Global HIV AIDS Policy
the MDGs have to be met by the year 2030 and so the implementation of the policy has to be done within the given time frame as per the specifications of the MDG’s. different nations of the world have gone some miles in the implementation of the policy concerning HIV/AIDS that is stated in the MDGs that by 2030, there almost all communicable and preventable diseases should be eradicated. The steps that have been attained by the global society were discussed by this specific United Nations Paris Convention to assess the gains and hurdles met so far regarding the implementation. Statement of the Problem Different classes of people in the various countries all have the obligation of seeing to it that there is full implementation of this policy.
They have also had their chance to contribute but it can strongly be felt that in some of the countries especially in Sub-Saharan Africa, there is no clear process or guidelines of how these groups especially the religious classes can be involved to play their due part. In these areas, the Non-governmental organizations such as Red Cross, among other different national NGOs should all combine effort to help the government in combating this disease. Therefore, it has been observed that these NGOs are somehow reluctant and most of them have their mission and vision concerned with alleviating the suffering of mankind. Despite the slow speed in which the governments of the world have been responding to the war on HIV/AIDS, still, there are some who have completely disallowed other private investors to venture into the business and provide the services.
However, the issue here has been noted as the conflict of interest whereby the governments want the services of preventing HIV/AIDS provided freely to all the people such that none would be unable to afford. However, some few governments have realized this and solved it right away by allowing the private entities to operate by in the process subsidizing them so that services would be accessible at a cheap rate and the majority can be able to afford. In case of any problem that arises during the implementation of the HIV/AIDS policy in the different countries, it is upon the WHO to demand an explanation from those in the governments to explain the mess. Nonetheless, those in government in their countries have been delegated the authority and mandate of the WHO so that they perform their duties without fear.
The private investors are in most cases looking to increase their profits and many do not care about the negative impacts their actions could have on the population. Background of the Problem In many countries, there are no clear structures for addressing health issues. The HIV/AIDS has come as an emergency to them and most of the countries are still gagging their feet when it comes to acting fast and solving the problem. Over 50 million people today in the world are infected with HIV/AIDS. There is over 30,000 new infection is the world each and every day (Poku, 2017). This calls for urge of dealing with the menace and strict ways and policies. An ailing world is not economically productive. When a healthy person is infected with HIV/AIDS, he/she becomes susceptible to attacks by other diseases and viruses that are opportunistic in nature.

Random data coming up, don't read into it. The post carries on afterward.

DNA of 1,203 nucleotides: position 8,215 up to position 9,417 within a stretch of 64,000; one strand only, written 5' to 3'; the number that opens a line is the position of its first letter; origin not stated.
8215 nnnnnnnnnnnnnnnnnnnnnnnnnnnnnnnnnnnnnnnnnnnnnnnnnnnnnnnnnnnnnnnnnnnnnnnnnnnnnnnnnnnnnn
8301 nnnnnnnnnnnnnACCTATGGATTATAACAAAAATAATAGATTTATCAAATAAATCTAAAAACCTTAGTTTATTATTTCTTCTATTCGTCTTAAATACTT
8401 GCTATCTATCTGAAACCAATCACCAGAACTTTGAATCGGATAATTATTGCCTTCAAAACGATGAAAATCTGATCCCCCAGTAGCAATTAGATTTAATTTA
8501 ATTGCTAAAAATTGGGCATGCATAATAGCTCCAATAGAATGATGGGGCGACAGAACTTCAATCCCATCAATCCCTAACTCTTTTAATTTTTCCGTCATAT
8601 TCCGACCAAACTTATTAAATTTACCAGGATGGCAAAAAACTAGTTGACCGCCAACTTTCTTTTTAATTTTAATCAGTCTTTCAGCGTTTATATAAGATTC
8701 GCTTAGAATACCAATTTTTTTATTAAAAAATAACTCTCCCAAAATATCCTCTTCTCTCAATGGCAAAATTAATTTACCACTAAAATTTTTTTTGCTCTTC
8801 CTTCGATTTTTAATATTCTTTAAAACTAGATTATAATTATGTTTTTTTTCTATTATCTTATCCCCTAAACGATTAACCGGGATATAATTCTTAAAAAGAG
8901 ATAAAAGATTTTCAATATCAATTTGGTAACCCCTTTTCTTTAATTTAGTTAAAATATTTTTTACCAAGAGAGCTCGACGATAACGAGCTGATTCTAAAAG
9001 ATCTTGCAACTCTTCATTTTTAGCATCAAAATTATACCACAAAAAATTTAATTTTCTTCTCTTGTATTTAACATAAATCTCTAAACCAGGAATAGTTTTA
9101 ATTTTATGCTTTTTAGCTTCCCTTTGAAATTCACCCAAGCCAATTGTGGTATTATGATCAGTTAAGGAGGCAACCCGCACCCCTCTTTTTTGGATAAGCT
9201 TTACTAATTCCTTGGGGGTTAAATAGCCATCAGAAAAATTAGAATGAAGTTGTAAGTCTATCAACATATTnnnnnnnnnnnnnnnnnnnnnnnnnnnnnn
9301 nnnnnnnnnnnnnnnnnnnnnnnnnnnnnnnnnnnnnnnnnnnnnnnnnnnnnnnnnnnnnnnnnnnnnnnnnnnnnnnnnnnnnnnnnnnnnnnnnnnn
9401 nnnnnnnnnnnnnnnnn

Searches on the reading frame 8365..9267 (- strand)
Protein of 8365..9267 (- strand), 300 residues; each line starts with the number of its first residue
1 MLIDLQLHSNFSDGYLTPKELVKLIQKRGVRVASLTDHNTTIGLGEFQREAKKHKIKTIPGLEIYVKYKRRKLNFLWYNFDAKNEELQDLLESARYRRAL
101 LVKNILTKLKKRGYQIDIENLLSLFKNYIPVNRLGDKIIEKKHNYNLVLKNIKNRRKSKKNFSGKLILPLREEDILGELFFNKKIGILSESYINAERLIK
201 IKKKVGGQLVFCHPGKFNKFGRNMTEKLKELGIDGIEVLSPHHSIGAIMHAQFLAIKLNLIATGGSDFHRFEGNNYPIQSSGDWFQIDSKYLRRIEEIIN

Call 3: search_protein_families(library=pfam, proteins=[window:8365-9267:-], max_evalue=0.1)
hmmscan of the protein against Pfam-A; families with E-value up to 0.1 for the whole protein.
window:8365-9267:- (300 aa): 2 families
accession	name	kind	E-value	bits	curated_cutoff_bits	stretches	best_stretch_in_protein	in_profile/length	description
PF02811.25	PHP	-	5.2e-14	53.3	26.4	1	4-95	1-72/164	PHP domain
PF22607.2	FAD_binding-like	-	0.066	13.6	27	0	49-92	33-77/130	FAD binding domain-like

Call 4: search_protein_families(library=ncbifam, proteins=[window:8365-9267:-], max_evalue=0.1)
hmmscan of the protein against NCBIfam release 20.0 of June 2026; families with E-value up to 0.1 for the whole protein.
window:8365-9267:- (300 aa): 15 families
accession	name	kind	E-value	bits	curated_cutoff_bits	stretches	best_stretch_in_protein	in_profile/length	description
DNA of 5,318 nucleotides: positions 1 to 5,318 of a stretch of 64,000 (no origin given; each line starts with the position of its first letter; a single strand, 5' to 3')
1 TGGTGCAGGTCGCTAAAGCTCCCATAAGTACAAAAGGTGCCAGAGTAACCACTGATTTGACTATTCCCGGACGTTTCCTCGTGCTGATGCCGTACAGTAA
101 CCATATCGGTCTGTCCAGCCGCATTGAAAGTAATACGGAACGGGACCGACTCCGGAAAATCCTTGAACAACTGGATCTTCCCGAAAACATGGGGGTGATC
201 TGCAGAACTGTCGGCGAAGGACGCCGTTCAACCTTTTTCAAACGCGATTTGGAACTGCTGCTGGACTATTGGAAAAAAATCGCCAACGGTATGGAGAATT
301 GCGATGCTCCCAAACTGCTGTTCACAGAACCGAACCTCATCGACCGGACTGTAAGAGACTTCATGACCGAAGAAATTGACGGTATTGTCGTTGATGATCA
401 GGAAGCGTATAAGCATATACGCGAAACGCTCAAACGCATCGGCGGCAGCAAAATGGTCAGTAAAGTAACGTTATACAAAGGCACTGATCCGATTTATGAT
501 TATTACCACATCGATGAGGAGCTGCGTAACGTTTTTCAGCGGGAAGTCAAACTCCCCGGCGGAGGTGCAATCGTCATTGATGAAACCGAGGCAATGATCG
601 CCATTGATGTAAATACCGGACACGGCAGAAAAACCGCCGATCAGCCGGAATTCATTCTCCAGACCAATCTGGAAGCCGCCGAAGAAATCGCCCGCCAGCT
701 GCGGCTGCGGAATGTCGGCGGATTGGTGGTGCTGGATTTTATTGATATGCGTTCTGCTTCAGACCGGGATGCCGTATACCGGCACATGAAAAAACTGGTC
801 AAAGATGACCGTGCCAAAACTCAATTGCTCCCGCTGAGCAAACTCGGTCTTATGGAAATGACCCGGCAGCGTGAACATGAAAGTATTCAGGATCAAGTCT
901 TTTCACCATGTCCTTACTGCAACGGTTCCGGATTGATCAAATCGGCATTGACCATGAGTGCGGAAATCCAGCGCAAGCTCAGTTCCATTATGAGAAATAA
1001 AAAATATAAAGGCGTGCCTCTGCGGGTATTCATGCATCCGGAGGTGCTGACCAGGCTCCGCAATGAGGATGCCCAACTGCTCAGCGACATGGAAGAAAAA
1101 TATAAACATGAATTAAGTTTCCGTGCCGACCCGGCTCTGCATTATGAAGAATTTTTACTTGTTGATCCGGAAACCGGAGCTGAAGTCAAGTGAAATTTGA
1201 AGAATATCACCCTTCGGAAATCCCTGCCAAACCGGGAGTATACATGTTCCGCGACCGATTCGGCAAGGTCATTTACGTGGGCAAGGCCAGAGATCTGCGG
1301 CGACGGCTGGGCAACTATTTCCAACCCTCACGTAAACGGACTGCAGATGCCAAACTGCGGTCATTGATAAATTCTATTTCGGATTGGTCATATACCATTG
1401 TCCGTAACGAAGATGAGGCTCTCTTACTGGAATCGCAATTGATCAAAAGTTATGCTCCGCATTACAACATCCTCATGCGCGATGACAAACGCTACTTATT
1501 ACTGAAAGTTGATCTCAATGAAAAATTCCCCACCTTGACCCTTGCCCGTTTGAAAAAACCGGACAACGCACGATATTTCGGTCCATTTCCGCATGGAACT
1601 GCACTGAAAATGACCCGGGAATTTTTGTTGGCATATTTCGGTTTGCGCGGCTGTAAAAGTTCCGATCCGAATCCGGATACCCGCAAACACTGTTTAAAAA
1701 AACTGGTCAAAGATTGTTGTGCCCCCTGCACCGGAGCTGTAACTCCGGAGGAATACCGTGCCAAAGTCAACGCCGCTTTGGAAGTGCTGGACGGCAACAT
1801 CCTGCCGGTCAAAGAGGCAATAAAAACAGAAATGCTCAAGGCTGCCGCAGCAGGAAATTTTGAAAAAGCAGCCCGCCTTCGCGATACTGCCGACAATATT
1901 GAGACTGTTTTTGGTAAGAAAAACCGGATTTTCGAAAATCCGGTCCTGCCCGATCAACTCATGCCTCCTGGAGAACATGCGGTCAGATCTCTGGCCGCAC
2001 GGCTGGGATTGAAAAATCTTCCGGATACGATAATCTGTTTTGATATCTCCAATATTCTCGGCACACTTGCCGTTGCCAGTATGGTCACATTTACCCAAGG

However, the policy has had its fair share of criticization and has been largely blamed by the different religious groups for campaigning for loose morals and sexual immorality since people could have sex and then run to the VCT centers to get tested and given the anti-retroviral drugs to prevent any infection of HIV/AIDS. However, the policymakers have not tired of forging the way forward for such societies. In fact, the implication of the policies has brought a completely different perspective in which the society should approach the issue. This is because it cannot just be assumed that the victims of HIV/AIDS are immoral in the society but even unsuspecting people have also found themselves on the receiving end (Duff et al.
There is, therefore, a dire need to help the affected and infected so that they learn how to cope, manage and care for the infected as well as take good control of the situation. The first one is the policy on the prevention of new infections in Africa, parts of South America, and Asia. These areas have been the leading regions which have proved that HIV/AIDS can kill and destroy the lives of many. The prevalence rates are so high and the population is not yet versed in prevention techniques. The rate at which the HIV/AIDS is spreading is worrying and the efforts to curb have been less fruitful. This is, therefore, reversing the gains that have so far been achieved in the fight against the disease.
As a result, the living standards of the people are improved tremendously. The more immediate problems than HIV/AIDS are addressed using the national resources. in dealing with this policy of preventing new cases of infections, a lot of resources end up being wasted and not utilized in the desired manner. For instance, condoms that are meant to be used to prevent infection of HIV/AIDS are used by other unintended beneficiaries such as brothels who re-sell the contraceptives to their clients. In some societies, condoms are disposed instead of being used in the proper intended manner. It is quite a burden for the infected in such societies. Recommendations The three policies should be instituted and implemented with great care. They include efforts to: i.
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